By Bob & Sandy Nesoff
Members: North American Travel Journalists Association
American Society of Journalists and Authors
Americans still have a lot to learn from the Europeans. As much as we have made tremendous strides in virtually every area, they are still well ahead of us in many things…rail travel amongst them.
For much of the last century, until the last quarter, rail travel in the United States was efficient, comfortable, even luxurious. Then we discovered airplanes.
As late as the 1950s and 1960s transcontinental travel by rail was the main mode of transportation. Once jets were introduced and you could get from Point A to Point B more quickly, the rails declined in the United States.
Today most airlines have three classes of travel…First Class, Business Class (for those with money or on an expense account) and Cattle Class for the rest of us. Climb aboard a plane and you are jammed, crammed and squeezed into a seat not designed for the posterior of any human larger than an anorexic runway model.
Cross-country train travel in the United States has become almost non-existant because of the need for speed. Not so in Europe.
In Europe rail travel is still a common form of transportation and getting from Point A to Point B in comfort and style is the norm.
Eurail, started in 1959 with destinations in 13 countries has expended to a reach of 28 countries today from France, Austria, Belgium, Ireland, Italy and Switzerland amongst the popular routes.
There are still First Class coaches for those who don’t mind spending a bit more but the equivalent of coach class is still comfortable with more than ample room for your legs and that infamous posterior.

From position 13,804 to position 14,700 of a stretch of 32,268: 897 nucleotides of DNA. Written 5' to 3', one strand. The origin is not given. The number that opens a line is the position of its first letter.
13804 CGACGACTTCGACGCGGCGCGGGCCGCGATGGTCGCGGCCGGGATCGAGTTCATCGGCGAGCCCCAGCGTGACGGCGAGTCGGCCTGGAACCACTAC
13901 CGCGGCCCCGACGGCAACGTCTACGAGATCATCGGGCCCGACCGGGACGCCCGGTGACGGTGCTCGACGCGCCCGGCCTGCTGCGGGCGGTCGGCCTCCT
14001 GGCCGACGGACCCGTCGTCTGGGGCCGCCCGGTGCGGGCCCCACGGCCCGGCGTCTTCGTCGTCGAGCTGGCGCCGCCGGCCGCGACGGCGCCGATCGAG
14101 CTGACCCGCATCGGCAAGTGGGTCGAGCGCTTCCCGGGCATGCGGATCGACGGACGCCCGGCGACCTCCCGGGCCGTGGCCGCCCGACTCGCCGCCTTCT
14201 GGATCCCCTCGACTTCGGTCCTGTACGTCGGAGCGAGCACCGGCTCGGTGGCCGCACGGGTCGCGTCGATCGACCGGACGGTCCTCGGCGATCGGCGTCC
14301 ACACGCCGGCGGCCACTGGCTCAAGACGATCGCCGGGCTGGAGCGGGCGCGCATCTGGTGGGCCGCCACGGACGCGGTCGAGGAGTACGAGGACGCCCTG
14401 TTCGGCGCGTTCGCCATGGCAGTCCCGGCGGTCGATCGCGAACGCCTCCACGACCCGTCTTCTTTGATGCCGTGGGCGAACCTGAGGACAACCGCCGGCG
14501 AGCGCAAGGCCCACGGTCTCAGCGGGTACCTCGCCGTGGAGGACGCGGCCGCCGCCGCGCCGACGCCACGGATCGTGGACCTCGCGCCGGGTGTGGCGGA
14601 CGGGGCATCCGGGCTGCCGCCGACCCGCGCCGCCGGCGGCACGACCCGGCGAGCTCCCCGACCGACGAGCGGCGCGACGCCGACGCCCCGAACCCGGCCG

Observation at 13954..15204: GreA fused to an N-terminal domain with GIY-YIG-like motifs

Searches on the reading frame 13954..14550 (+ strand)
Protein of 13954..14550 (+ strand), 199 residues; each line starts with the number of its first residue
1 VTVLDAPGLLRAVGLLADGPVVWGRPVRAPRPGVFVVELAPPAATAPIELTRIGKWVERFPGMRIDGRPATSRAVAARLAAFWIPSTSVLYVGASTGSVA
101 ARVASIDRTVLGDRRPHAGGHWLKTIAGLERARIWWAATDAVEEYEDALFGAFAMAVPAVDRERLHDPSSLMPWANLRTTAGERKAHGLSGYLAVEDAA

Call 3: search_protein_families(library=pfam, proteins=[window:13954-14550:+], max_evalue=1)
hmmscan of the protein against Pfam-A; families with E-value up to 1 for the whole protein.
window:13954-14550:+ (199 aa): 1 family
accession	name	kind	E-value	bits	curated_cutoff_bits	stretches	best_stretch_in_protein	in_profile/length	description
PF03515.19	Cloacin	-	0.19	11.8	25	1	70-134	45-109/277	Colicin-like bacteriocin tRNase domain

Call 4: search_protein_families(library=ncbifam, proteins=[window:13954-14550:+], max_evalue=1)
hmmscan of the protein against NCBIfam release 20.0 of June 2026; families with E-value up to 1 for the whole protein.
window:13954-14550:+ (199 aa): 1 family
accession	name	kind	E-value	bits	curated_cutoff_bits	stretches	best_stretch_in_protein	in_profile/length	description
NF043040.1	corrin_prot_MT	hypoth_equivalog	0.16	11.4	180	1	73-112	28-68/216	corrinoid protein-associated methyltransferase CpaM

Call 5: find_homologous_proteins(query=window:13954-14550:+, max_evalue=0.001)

A note of interest-sound like a local and call the train cars “carriages.”
On most of the Eurail trains food is available as are some libations. We’ve found that it is well worth the small extra expense to upgrade to a First Class Coach. Nothing wring with regular coach, but the added comfort on a long journey adds to the pleasure of watching the beautiful European countryside roll by.
The tab for traveling by Eurail is so much easier on the wallet than flying. And, frankly, in many cases the travel time is comparable.
Getting to the airport, checking in, paying extra for luggage, going through security and heading to the gate all eat up time. In contrast, most European train terminals are conveniently located and boarding is express. They’ll take you to a similar terminal at your destination.
If you purchase tickets before the end of March there are deals that will save even more. The Eurail Glbal Pass offers extra days at no extra cost depending on the pass you purchase. They are available for adult, child and youth passes in First and Second Class, including Saver Passes. The 15-day pass provides two extra days; three extra days for the 21-day pass and five more days if you buy the one month continuous Global Pass.
If you purchase these passes within the time frame, they ay be used any time within six months of purchase. Try that with an airline ticket.
The Global Pass is popular with travelers, offering connections to 28 countries across the continent. It also includes free or discounted travel on major shopping lines and brings the cultural, geographical and historical riches of Europe within reach of the average pocketbook.
Passes are available from a worldwide network of agents. For information go to www.eurailgroup.org/eurail-vendors.
In 2015 Eurail is introducing a variety of new options to its Eurail Pass Portfolio. There is a new First-Class Youth Pass for youngsters from 12-25 and a free pass for those up to 11-years-old while traveling with an adult pass holder. The First Class Youth Pass is available at a 20% discount from the adult tab.
New countries added this year that brought the total to 28 are: Bosnia-Herzegovina, Montenegro, Poland and Serbia. Travelers can now ride the rail on the eastern Adriatic coast from Croatia to Montenegro or take a side stop at Poland while heading to Prague or Berlin.
With 28 countries, cultures and customs to choose from, travelers can traverse the European continent going from rural to urban and everything in between. For information check out: http://www.eurail.com/.